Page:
And these are they which ye shall have in abomination among the fowls; they shall not be eaten, they are an abomination: the eagle, and the ossifrage, and the ospray, And the vulture, and the kite after his kind; Every raven after his kind; And the owl, and the night hawk, and the cuckow, and the hawk after his kind, And the little owl, and the cormorant, and the great owl, And the swan, and the pelican, and the gier eagle, And the stork, the heron after her kind, and the lapwing, and the bat. All fowls that creep, going upon all four, shall be an abomination unto you (Lev. 11:13-20).
An examination of the restrictions on fowl indicates that any bird that is a predator is not to be eaten. Also, some of the Hebrew words used to describe these birds are unclear to many translators. “Swan” is a mistranslation in verse 18. The Jewish Publication Society, in its version, shows it to be “horned owl.” Gesenius in his Hebrew-English Lexicon of the Old Testament, on page 870, lists it as “an unclean aquatic bird.” Other translations list it as “water hen.” Orthodox Jewish guidelines list six characteristics for clean fowl. These are:
(1) The fowl must have a crop.
(2) It must have a gizzard with a double lining that can be easily separated.
(3) It does not prey on other birds.
(4) It does not devour its food while in flight.
(5) Its hind toe and middle front toe are both long.
(6) While perching, the fowl must have three toes on one side of the perch and the hind toe on the opposite side.
Even insects are classified as clean and unclean in the book of Leviticus. Those insects that can be eaten are grasshoppers and locusts. See Leviticus 11:21-23. “Beetle” is a mistranslation in verse 22 and more properly should be translated “wingless locust.” All other insects are to be regarded as an abomination. Many people eat various kinds of small animals and snakes. These are prohibited. Notice verses 27-31.
And whatsoever goeth upon his paws, among all manner of beasts that go on all four, those are unclean unto you: whoso toucheth their carcase shall be unclean until the even. And he that beareth the carcase of them shall wash his clothes, and be unclean until the even: they are unclean unto you. These also shall be unclean unto you among the creeping things that creep upon the earth; the weasel, and the mouse, and the tortoise after his kind, And the ferret, and the chameleon, and the lizard, and the snail, and the mole. These are unclean to you among all that creep: whosoever doth touch them, when they be dead, shall be unclean until the even (see also vv. 41-42).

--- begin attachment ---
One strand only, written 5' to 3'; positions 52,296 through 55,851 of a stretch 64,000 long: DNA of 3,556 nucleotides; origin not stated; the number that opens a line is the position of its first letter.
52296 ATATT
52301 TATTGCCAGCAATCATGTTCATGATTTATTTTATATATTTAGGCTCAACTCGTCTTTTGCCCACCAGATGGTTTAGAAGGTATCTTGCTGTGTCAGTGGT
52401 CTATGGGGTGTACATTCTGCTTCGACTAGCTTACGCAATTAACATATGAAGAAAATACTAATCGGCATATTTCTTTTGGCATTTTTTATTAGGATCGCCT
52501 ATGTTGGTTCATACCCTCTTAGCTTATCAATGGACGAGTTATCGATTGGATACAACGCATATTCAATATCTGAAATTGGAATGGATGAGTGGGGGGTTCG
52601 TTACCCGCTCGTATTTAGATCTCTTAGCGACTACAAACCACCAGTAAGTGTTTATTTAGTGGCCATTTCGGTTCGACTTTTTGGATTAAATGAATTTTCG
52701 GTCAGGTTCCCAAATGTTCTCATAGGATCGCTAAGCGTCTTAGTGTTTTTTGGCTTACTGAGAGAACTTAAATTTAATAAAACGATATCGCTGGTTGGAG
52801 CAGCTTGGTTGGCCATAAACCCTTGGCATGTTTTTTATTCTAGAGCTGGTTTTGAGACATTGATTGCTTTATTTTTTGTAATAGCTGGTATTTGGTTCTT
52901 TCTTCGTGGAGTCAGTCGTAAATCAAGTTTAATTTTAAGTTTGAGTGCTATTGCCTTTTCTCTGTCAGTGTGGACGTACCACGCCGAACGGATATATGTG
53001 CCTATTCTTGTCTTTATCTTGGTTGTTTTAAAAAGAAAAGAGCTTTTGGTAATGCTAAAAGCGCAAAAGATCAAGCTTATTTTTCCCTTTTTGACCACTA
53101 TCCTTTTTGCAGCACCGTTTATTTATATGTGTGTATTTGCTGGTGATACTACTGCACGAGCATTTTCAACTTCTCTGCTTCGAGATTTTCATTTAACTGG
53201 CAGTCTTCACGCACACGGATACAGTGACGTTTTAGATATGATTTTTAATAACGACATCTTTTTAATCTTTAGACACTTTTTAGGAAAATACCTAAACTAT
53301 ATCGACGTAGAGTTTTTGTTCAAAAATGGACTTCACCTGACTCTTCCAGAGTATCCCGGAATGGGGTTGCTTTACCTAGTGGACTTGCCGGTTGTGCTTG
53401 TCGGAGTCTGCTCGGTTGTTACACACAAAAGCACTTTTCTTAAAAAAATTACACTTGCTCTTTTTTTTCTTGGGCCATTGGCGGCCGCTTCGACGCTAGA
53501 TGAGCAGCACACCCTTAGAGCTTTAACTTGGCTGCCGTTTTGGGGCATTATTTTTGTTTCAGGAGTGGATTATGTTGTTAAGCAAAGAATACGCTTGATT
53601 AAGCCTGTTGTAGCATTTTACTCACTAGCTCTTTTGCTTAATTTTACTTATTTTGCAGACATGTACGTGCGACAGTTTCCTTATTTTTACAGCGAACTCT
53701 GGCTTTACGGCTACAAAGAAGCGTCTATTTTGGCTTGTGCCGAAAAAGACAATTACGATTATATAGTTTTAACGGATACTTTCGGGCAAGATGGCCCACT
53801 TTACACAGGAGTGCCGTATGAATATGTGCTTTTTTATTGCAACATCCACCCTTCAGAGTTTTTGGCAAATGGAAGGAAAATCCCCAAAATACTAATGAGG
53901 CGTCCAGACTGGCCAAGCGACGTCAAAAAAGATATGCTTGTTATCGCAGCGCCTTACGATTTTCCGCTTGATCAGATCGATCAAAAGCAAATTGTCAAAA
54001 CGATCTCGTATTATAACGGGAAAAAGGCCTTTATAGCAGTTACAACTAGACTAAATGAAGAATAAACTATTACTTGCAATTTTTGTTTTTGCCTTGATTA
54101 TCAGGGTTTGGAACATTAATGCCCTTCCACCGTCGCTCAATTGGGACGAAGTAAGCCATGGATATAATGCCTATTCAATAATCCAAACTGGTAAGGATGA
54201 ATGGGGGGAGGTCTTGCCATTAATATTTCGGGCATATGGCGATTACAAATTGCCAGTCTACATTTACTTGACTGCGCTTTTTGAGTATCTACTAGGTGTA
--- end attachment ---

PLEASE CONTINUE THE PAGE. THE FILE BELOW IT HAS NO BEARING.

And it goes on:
The concluding verses tell us, “This is the law of the beasts, and of the fowl, and of every living creature that moveth in the waters, and of every creature that creepeth upon the earth: To make a difference between the unclean and the clean, and between the beast that may be eaten and the beast that may not be eaten” (Lev. 11:46-47).
Deuteronomy 14 gives us some specific examples of the kinds of animals that can be eaten. These include the ox, the sheep, the goat, the hart, the roebuck, the fallow deer, the wild goat, the pygarg (ibex), the wild ox, and the chamois (vv. 4-5). The text goes on to tell us, “And every beast that parteth the hoof, and cleaveth the cleft into two claws, and cheweth the cud among the beasts, that ye shall eat” (Deut. 14:6). Then we are told what not to eat.
Nevertheless these ye shall not eat of them that chew the cud, or of them that divide the cloven hoof; as the camel, and the hare, and the coney: for they chew the cud, but divide not the hoof; therefore they are unclean unto you. And the swine, because it divideth the hoof, yet cheweth not the cud, it is unclean unto you: ye shall not eat of their flesh, nor touch their dead carcase (Deut. 14:7-8).
As we can see from these chapters, there are definite characteristics which identify what animals are clean and therefore suitable for human consumption and what animals are unclean and unfit for eating. The question is, how willing is man, in general, to obey these laws of health? Whatever the case, God is not mocked. Notice the coming judgment.
For, behold, the Lord will come with fire, and with his chariots like a whirlwind, to render his anger with fury, and his rebuke with flames of fire. For by fire and by his sword will the Lord plead with all flesh: and the slain of the Lord shall be many. They that sanctify themselves, and purify themselves in the gardens behind one tree in the midst, eating swine’s flesh, and the abomination, and the mouse, shall be consumed together, saith the Lord (Isa. 66:15-17).